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CSV Export: Force Trailing Comma?

P: n/a
Greetings,

I'm using the DoCmd.TransferText method to export the results of a MS
Access query to a csv file. The csv will then be used to load an Oracle
table.

In other systems such as TOAD for Oracle, it's possible to force an
additional comma delimiter after the last column, if the column is empty
on a particular row. Oracle requires this additional comma on empty
rightmost columns, for importing purposes.

I am unable to see how to do this in the Visual Basic TransferText
method, or in the MS Access export specifications.

Can this be done in VB/Access, and how?
Mar 25 '06 #1
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14 Replies


P: n/a
PCD
In your query, use a calculated field that looks like this:
RevisedLastField:[LastFieldname] & ","

Uncheck the 'Show' box in the LastFieldName column and be sure the 'Show'
box is checked in the RevisedLastField column. You want to export
RevisedLastField rather than LastFieldName.

--
PC Datasheet
Your Resource For Help With Access, Excel And Word Applications
Over 1150 users have come to me from the newsgroups requesting help
re******@pcdatasheet.com
"bonehead" <se**********@here.net> wrote in message
news:e0**********@gondor.sdsu.edu...
Greetings,

I'm using the DoCmd.TransferText method to export the results of a MS
Access query to a csv file. The csv will then be used to load an Oracle
table.

In other systems such as TOAD for Oracle, it's possible to force an
additional comma delimiter after the last column, if the column is empty
on a particular row. Oracle requires this additional comma on empty
rightmost columns, for importing purposes.

I am unable to see how to do this in the Visual Basic TransferText method,
or in the MS Access export specifications.

Can this be done in VB/Access, and how?

Mar 25 '06 #2

P: n/a
bonehead <se**********@here.net> wrote in
news:e0**********@gondor.sdsu.edu:
Greetings,

I'm using the DoCmd.TransferText method to export the results
of a MS Access query to a csv file. The csv will then be used
to load an Oracle table.

In other systems such as TOAD for Oracle, it's possible to
force an additional comma delimiter after the last column, if
the column is empty on a particular row. Oracle requires this
additional comma on empty rightmost columns, for importing
purposes.

I am unable to see how to do this in the Visual Basic
TransferText method, or in the MS Access export
specifications.

Can this be done in VB/Access, and how?

Access always puts the correct number of commas. If you need an
additional comma at the end of every row, add null as the
expression for the calculated rightmost field in the query.
--
Bob Quintal

PA is y I've altered my email address.
Mar 25 '06 #3

P: n/a

"PCD" <no***@email.com> schreef in bericht news:sg******************@newsread1.news.atl.earth link.net...

--
PC Datasheet
Your Resource For Help With Access, Excel And Word Applications 'Resource ????
Over 1150 users have come to me from the newsgroups requesting help '1150 users ????
re******@pcdatasheet.com



--
To Steve:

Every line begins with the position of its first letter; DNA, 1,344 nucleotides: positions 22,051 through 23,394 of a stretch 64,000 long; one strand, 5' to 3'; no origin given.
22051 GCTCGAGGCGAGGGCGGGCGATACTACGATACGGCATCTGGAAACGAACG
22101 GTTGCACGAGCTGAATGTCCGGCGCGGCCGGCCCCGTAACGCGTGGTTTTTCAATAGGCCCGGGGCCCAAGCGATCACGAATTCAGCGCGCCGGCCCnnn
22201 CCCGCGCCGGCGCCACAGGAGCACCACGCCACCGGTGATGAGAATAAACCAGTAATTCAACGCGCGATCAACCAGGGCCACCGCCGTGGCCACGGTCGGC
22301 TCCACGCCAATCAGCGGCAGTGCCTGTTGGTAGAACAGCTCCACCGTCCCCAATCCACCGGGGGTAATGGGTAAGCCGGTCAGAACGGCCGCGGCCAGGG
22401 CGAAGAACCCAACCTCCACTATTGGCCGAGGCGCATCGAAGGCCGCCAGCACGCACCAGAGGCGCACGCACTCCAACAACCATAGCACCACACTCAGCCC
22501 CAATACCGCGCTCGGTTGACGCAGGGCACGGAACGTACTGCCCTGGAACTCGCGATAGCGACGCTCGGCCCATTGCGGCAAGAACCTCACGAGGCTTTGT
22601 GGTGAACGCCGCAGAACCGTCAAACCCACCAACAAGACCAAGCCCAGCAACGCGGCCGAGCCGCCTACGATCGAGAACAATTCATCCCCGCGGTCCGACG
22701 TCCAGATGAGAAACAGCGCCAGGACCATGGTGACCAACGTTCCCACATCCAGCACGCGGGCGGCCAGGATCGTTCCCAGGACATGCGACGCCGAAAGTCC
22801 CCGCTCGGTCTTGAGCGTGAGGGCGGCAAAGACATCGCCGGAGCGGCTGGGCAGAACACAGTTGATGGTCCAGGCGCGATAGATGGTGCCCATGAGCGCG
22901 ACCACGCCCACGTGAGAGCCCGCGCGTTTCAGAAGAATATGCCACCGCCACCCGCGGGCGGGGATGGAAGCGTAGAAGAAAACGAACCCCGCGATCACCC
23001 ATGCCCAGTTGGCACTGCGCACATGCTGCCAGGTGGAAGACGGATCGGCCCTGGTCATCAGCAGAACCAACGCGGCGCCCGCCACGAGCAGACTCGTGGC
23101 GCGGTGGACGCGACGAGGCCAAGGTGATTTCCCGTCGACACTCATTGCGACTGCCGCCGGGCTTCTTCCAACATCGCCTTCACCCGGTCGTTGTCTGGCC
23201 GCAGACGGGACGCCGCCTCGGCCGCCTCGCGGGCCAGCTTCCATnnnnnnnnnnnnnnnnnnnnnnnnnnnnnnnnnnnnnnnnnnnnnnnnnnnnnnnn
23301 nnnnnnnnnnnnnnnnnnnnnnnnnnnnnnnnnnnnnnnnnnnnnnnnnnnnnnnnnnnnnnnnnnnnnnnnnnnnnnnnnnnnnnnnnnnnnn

Over 575!! users from the newsgroups have visited the website to read what kind of a 'resource' you are... (rapidly increasing..)

To the original poster:

Most people here have a common belief that the newsgroups are for *free exchange of information*.
But Steve is a notorious job hunter in these groups, always trying to sell his services.

Before you intend to do business with him look at:
http://home.tiscali.nl/arracom/whoissteve.html

Arno R
Mar 26 '06 #4

P: n/a
PCD
All you are doing is INDEED showing every newsgroup reader that you are
nothing but an OBSESSED, egocentric A$$. You revel in tracking every post I
make in the newsgroups and do not make any contributions to our newsgroup.
Take the advise that was given to you by a poster not too long
ago and grow up and get a life. We don't need the likes of you in our
newsgroup! Just get lost and quit filling our newsgroup with your slanderous
garbage!!!!!!

INDEED!!!
--
PC Datasheet
Your Resource For Help With Access, Excel And Word Applications
Over 1150 users have come to me from the newsgroups requesting help
re******@pcdatasheet.com
"StopThisAdvertising" <StopThisAdvertising@DataShit> wrote in message
news:44**********************@text.nova.planet.nl. ..

"PCD" <no***@email.com> schreef in bericht
news:sg******************@newsread1.news.atl.earth link.net...

--
PC Datasheet
Your Resource For Help With Access, Excel And Word Applications
'Resource ????
Over 1150 users have come to me from the newsgroups requesting help
'1150 users ????
re******@pcdatasheet.com


--
To Steve:
Over 575!! users from the newsgroups have visited the website to read what
kind of a 'resource' you are... (rapidly increasing..)

To the original poster:

Most people here have a common belief that the newsgroups are for *free
exchange of information*.
But Steve is a notorious job hunter in these groups, always trying to sell
his services.

Before you intend to do business with him look at:
http://home.tiscali.nl/arracom/whoissteve.html

Arno R
Mar 26 '06 #5

P: n/a
PCD
What a "BONEHEAD" response!!!!
"Bob Quintal" <rq******@sympatico.ca> wrote in message
news:Xn**********************@207.35.177.135...
bonehead <se**********@here.net> wrote in
news:e0**********@gondor.sdsu.edu:
Greetings,

I'm using the DoCmd.TransferText method to export the results
of a MS Access query to a csv file. The csv will then be used
to load an Oracle table.

In other systems such as TOAD for Oracle, it's possible to
force an additional comma delimiter after the last column, if
the column is empty on a particular row. Oracle requires this
additional comma on empty rightmost columns, for importing
purposes.

I am unable to see how to do this in the Visual Basic
TransferText method, or in the MS Access export